{ Slay —— Avin
The name of this poem is "The Blade: Dull, Wise, Sharp, and Forever Heard" it has a PG-13 rating. The poem is also not dedicated to anyone, and criticism is allowed.
21:39, February 15, 2015 (UTC)
more info

No-one is allowed to copy from this, you may use the ideas that you may receive from reading this. If you wish to use part of this poem in a story or for anything else on the wiki, politely ask me before you copy the poem.

The stone, icy and arid
He brings it to the table, all the while a fable plays in his mind
He remembers a girl, a girl from long ago
His blade in hand, shining armor dawned,
He charges forwards, to save the girl,
He slips, falls, his heel tender, his body is ill in ability
He stands up, how can he carry on?

His comrade tells him to carry on.
And the stone in his hand becomes the instrument, the pawn.
He slowly turns it over and over, and inspects it for scratches.
Yet he has no intention for the stone in need of patching.
He drags the blade over the stone, even amidst its plea for relief.

There in the distance is the hill, the flag to capture.
Oh how he tries, his armor’s shrill screams holding him back.
All the while his mind screams for him to attack.
There She comes, the night mature.
She hides him in her cold embrace.
Slowly he sinks, deeper and deeper.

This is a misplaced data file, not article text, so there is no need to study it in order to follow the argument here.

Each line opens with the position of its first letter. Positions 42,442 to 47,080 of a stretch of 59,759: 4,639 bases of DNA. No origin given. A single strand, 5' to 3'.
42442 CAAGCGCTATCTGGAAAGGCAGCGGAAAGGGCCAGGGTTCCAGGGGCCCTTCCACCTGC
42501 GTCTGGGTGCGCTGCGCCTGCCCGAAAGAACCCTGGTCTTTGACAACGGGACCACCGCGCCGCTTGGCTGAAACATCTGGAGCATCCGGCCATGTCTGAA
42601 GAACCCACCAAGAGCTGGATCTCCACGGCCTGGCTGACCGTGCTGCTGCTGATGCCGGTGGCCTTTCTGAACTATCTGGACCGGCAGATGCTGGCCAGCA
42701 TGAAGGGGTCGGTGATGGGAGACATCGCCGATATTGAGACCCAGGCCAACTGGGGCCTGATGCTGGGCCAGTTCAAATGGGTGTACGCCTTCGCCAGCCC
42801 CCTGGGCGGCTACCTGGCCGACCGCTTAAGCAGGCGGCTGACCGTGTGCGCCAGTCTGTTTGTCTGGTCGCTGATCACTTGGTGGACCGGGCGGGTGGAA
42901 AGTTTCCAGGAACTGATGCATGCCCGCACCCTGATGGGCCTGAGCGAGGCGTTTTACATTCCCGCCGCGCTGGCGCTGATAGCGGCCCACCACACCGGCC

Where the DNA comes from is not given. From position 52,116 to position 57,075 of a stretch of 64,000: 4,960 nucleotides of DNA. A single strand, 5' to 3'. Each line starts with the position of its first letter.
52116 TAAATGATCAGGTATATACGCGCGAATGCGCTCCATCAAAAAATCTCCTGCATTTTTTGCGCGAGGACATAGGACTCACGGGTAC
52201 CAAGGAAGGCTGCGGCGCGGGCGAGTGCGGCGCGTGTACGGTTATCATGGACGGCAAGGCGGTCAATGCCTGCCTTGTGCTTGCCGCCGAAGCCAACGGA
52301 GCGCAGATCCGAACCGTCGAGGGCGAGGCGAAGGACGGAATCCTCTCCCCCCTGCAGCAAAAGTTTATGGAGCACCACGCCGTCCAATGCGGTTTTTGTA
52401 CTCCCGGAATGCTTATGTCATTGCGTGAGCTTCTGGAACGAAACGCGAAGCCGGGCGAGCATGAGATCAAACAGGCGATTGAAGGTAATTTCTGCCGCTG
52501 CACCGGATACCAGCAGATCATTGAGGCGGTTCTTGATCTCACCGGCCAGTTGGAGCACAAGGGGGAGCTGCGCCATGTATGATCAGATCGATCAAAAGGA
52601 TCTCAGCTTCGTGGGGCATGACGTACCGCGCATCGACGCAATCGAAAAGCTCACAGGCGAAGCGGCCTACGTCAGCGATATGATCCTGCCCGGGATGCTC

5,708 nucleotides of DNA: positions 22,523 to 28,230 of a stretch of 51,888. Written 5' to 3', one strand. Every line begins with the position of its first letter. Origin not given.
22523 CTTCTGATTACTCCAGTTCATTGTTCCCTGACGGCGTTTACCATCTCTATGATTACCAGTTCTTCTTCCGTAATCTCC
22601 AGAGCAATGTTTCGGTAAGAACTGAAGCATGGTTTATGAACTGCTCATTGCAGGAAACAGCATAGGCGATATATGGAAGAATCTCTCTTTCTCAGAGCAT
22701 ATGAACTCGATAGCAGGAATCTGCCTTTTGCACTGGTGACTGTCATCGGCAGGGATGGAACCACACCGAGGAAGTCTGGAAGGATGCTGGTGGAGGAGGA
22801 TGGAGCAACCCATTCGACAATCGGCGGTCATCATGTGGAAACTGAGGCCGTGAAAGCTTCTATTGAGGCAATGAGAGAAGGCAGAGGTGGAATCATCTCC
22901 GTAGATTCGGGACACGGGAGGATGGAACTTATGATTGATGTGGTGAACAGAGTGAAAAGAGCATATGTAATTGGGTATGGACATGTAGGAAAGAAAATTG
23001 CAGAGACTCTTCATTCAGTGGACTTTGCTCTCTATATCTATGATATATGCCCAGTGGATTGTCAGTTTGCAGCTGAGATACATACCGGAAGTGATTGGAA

Till yet so suddenly, none can see his face.
His face to fades, his intent for virtuous fight fleas faster and faster.

There at home, a young widow cries.
The Night Mother does not forget.
Here the blade comes to pass to the hands of another, another tries.
The Night Mother does not regret.

The stone, now whet and tasked, lay drying, the blade is well.
The man who carry it now, remember all those who fell.
He remembers all those, His Night Mother won’t let him forget.
He holds the blade: She holds him under her spell.
How can he understand enough to regret?

The Night Mother calls to the fallen of the field.
The Fallen gather up,
Gather up the Fallen swords they wield.
Where they used to lay,
The Night Mother called the Standing to praybe vigilant.
There, the Fallen stay.
And who, who of all, could call, call the Night Mother A Tyrant?
Yet, there She lay, in her mausoleum.
Where there is Her Freedom?

What of her fallen? Sprawled and laying in the fields.
There still lay, all the tools they tried to wield.
The Fallen, how they cry out.
How ever will the Standing find Out?

Now the man with whet stone in hand,
The sword of the Fallen on his shoulder,
The cry of the unheard echoes throughout the land.
Even the Fallen, the Fallen buried under the great eastern boulder.

How can the Standing know what the blade’s legend was?
The Night Mother, She has not left a witness among the Standing
Yet, He Has: the blade amid the Standing.